Its eminently fair to ask what exactly the NHL and NHLPA are trying to prove at this point.
Both sides met for an hour on Sunday to discuss player contract rights and smacked head-long into a wall after a long week of discussions. Both NHLPA Exec Director Donald Fehr and NHL Deputy Commissioner Bill Daly admitted the two sides were gaining ground on the big issue of splitting Hockey Related Revenue (HRR), but said the league isnt going to budge on their player rights demands.
That led Fehr to pessimistically tell reporters that he doesnt see a path to an agreement given the tenor of negotiations.
Those are the same player contract rights (eight years of service or 28 years old until unrestricted free agency, reduction in arbitration rights, five year contract term limits, considerable change to the entry-level deals and limiting year-to-year salary variance to five percent) that the NHL has whispered to members of the media that they would have flexibility on all along.
Instead the NHL appears willing to cancel more games and further cannibalize their record-breaking business so they can limit players to five-year deals. This is the same group of NHL owners that were giving thumbs up on signing players like Tyler Seguin to six-year contracts immediately prior to the Sept. 15 lockout.
Take a bow for your stunning new level of hypocrisy, Jeremy Jacobs. Now thats really saying something.
The league-approved media messengers have said all along that the only player contract demand that was non-negotiable was the five percent variance on player contracts to limit the back-diving deals designed to circumvent the salary cap. But thats not how its played out in face-to-face negotiations as those around the NHL started to get their hopes up.
Daly reiterated after Sundays face-to-face meeting that the NHL owners werent willing to budge on the seemingly minor player contract rights, and were willing to go to the wall on it.
These issues are very, very important to the clubs, said Daly to NHL.com. If we were hearing from the clubs, Geez, dont let these player contracting issues get in the way of a deal. Lets get a deal done and get the players back on the ice, then thats what we would be saying at the bargaining table, but thats not what were hearing from our clubs.
So there you have it.
The NHL owners have told Gary Bettman and Daly to draw the line in the sand on player contracts, and theres no budging them despite the window beginning to slam shut on a Dec. 1 start to the regular season. The players are still wondering whats in it for them as theyre taking a drastic pay reduction from the last CBA, and potentially facing much more limited options in controlling the fate of their individual careers.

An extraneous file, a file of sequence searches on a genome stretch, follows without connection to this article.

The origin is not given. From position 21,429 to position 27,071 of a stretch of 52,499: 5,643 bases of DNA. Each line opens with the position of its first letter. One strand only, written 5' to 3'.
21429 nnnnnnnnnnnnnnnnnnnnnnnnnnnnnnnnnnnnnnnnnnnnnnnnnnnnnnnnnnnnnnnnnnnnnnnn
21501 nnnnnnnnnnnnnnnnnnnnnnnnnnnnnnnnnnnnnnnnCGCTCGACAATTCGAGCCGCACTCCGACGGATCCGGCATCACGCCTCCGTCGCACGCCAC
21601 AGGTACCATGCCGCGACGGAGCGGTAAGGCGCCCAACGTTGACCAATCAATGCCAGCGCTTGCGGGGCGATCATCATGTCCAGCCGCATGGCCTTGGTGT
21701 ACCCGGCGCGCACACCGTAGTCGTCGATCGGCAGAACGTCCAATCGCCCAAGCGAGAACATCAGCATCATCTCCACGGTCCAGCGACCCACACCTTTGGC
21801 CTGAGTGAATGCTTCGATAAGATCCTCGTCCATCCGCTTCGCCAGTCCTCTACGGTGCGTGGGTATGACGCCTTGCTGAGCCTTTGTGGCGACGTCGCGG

Players have two interests here, said Fehr. Interest No. 1 is how big the share is and thats not agreed upon yet either, but the parties have at least moved on that. The second one is how does an individual player negotiate his piece of the pie? The answer is players will have vastly fewer rights, vastly less leverage for vastly longer portion of their career under the NHL proposal.
The NHL and NHLPA need to get an agreement done this upcoming week if they hope to have training camp begin after Thanksgiving for a Dec. 1 start season opener. That means there needs to be give and take on both sides. Otherwise the earliest start to the NHL season well be looking at his Jan. 1 with a date for the obliteration of the 2012-13 season slowly crawling onto the horizon.
Perhaps this is just one final showdown between the league and the players before they eventually lock down a deal.
The two sides arent there yet, of course, as they hit this most recent stalemate in negotiations. But total regular season oblivion could come up much quicker than people realize if somebody doesnt learn the meaning of the CBA vocabulary word compromise, and learn it very quickly.